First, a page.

Comments

You know, that pic to the left gives me an idea. How about a poster campaign plastered on to the side of the bus stops with a great big picture of JT. Under it would read...

The advertising previously on this bus stop for the videogame Grand Theft Auto IV has been removed by the MDT who caved to pressure from such individuals as Jack Thompson who believe that, like rock and roll and comic books, video games turn children into malevolent killers despite evidence to the contrary.

Jack Thompson is also currently facing disbarment in Florida.

This message brought to you by Gamers For Civil Liberties.

@ JackDon'tKnowJack: Okay, then, big guy, you win. You're way too smooth for me. By the way, you haven't posted in the last couple of hours. Are you still alive?

@ Shadow Darkman: Here's your award. You are officially the most retarded and unfunny contributor at GamePolitics. Slobber much?

@yowzers:

And kicking.

Why is Jack such an opponent of free speech/ freedom of expression? The makers of games have the right to put anything they want in games. And why isn't he attacking the movie industry? They put just as bad things, if not worse things into their art.
 
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Matthew Wilsonmost likly not since windows is considered essential, so unreasonable tos wont hold up. that being said, I am using it, and its prity good.07/29/2015 - 5:11pm
Sora-ChanThe question on those is can they be held up in court. From what I can tell those kinds of clauses haven't been challenged in court yet.07/29/2015 - 4:40pm
E. Zachary KnightPapa, Of course thre is. That has now become a permanent part of the EULA boilerplate template.07/29/2015 - 12:56pm
Papa MidnightIn case anyone is interested, there is a clause written into Section 10 of Windows 10's EULA that provides for a Class Action Waiver, and restricts the user to Binding Arbitration.07/29/2015 - 11:15am
TechnogeekNo, that folder is what gets used for the upgrade process. I already had the upgrade go through on my notebook.07/29/2015 - 10:35am
Andrew EisenMatt - And AGAIN, you keep saying "accountable." What exactly does that mean? How is Gamasutra not accounting for the editorial it published? How is it not accountable to its readership (which, AGAIN, is primarily game industry folk, not gamers)?07/29/2015 - 10:10am
james_fudgeThat's the clean install, for anyone asking07/29/2015 - 9:23am
TechnogeekAlso, it's the upgrade that's available for installation now. You might need to forcibly initiate the Windows Update process before it'll start downloading, though. (If there's a C:\$Windows.~BT folder on your computer, then you're in luck.)07/29/2015 - 8:46am
TechnogeekAdmittedly there's more room to push for an advertiser boycott when you get into opinion content versus pure news, but keep in mind that reviews are opinion content as well.07/29/2015 - 8:46am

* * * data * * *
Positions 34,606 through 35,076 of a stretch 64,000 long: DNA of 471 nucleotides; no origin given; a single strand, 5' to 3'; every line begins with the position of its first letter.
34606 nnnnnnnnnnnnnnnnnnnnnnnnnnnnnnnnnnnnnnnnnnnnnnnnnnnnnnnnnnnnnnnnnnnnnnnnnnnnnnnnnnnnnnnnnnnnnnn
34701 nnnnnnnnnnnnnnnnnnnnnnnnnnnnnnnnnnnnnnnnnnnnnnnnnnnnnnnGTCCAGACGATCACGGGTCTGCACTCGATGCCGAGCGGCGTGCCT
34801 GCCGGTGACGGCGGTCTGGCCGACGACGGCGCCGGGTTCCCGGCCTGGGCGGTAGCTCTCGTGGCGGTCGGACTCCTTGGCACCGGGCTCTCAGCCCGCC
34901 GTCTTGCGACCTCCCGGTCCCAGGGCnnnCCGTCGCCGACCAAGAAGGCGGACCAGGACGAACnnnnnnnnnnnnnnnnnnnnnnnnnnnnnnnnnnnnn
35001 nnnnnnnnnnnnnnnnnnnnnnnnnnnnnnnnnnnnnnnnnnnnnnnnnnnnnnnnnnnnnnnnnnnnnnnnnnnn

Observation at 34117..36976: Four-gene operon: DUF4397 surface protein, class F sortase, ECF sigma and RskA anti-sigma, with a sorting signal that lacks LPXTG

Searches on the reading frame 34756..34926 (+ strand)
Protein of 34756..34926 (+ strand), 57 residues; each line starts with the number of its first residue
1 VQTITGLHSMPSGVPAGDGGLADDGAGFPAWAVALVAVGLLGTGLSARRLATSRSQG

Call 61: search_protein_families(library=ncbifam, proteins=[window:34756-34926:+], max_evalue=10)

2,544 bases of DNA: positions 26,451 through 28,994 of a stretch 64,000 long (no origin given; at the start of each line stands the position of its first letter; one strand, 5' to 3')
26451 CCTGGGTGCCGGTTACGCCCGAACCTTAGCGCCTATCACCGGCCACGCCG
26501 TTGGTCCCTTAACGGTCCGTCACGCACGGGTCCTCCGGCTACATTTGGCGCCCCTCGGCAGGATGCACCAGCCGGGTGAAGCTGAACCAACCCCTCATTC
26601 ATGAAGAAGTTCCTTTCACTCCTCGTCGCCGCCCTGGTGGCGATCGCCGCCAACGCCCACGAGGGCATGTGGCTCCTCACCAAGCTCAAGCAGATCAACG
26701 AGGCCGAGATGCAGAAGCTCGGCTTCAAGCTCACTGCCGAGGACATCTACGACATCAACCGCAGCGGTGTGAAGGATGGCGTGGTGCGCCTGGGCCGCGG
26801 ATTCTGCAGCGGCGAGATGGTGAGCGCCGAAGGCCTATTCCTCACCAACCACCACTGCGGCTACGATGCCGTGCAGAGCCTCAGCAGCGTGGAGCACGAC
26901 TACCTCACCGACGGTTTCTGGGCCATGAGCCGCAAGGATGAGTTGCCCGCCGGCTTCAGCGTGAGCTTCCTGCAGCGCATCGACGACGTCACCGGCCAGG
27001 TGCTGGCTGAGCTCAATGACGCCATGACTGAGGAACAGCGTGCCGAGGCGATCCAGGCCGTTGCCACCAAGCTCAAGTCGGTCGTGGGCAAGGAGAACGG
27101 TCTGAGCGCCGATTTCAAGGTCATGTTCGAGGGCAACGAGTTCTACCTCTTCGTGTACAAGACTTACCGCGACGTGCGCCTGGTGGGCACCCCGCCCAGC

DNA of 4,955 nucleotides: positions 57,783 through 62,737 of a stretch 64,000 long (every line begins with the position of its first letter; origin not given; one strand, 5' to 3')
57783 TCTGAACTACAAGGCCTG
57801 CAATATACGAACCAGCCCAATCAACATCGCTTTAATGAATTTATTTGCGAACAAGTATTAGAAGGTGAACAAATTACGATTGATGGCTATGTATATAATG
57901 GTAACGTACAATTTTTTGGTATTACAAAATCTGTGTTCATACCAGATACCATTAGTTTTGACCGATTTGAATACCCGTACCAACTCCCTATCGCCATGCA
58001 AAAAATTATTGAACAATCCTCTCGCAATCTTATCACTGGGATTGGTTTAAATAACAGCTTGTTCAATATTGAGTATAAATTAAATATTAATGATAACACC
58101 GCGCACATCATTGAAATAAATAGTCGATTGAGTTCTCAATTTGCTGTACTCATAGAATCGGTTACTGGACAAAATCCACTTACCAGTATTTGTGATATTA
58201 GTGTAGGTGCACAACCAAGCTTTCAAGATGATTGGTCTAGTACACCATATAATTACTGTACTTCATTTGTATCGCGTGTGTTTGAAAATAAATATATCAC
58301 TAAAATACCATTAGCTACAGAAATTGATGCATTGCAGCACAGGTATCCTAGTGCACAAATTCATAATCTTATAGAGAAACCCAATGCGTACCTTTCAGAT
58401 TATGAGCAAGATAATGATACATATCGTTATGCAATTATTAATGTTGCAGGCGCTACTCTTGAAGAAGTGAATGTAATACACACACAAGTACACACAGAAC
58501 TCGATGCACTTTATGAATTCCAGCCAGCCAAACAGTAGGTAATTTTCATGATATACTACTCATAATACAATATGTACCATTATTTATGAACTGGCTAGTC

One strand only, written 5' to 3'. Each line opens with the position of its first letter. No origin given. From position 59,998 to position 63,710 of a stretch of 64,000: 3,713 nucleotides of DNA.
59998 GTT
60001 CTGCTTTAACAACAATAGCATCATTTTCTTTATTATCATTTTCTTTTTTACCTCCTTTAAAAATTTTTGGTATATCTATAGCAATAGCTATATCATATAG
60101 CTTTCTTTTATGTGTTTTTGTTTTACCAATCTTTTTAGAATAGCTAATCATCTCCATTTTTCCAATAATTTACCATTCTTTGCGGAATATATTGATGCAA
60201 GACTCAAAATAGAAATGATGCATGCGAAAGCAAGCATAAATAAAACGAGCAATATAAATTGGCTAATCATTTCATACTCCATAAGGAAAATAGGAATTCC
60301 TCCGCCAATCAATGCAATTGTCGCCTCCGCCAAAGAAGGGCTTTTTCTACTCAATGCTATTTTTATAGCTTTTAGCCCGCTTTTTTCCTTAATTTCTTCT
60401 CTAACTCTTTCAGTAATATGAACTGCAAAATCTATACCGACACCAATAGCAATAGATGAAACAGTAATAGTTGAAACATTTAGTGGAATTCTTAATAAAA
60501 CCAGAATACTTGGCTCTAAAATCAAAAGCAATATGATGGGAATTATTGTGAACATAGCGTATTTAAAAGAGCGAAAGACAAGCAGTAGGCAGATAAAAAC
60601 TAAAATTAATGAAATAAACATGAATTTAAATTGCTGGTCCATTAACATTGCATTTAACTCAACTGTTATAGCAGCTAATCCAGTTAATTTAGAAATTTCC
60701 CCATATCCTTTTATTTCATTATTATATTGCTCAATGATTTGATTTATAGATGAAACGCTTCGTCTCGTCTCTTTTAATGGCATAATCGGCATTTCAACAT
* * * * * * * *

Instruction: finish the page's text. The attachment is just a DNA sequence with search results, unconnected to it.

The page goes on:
TechnogeekMatts: There's a difference between "this person regularly says extremely terrible stuff" and "I don't like the phrasing used in this one specific editorial".07/29/2015 - 8:45am
MattsworknameWait, is that for the upgrade or the clean install only? cause I was gonna do the upgrade07/29/2015 - 8:32am
james_fudgehttps://www.microsoft.com/en-us/software-download/windows1007/29/2015 - 8:30am
PHX Corp@Wilson, I'm still waiting for My upgrade notice aswell07/29/2015 - 7:57am
MattsworknameWilson: how? Im still waiting for my upgrade notice07/29/2015 - 3:44am
Matthew WilsonI updated to a clean instill of windows 10.07/29/2015 - 2:36am
Mattsworknameargue that it's wrong, but then please admit it's wrong on ALL Fronts07/29/2015 - 2:06am
MattsworknameTechnoGeek: It's actually NOT, but it is a method used all across the specturm. See Rush limbaugh, MSNBC, Shawn hannity, etc etc, how many compagns have been brought up to try and shut them down by going after there advertisers. It's fine if you wanna07/29/2015 - 2:05am
Mattsworknamediscussed, while not what I liked and not the methods I wanted to see used, were , in a sense, the effort of thsoe game consuming masses to hold what they felt was supposed to be there press accountable for what many of them felt was Betrayal07/29/2015 - 2:03am
MattsworknameAs we say, the gamers are dead article set of a firestorm among the game consuming populace, who, ideally, were the intended audiance for sites like Kotaku, Polygon, Et all. As such, the turn about on them and the attacking of them, via the metods07/29/2015 - 2:03am
MattsworknameAndrew: Thats kind fo the issue at hand, Accountable is a matter of context. For a media group, it means accountable to its reader. to a goverment, to it's voters and tax payer, to a company, to it's share holders.07/29/2015 - 2:02am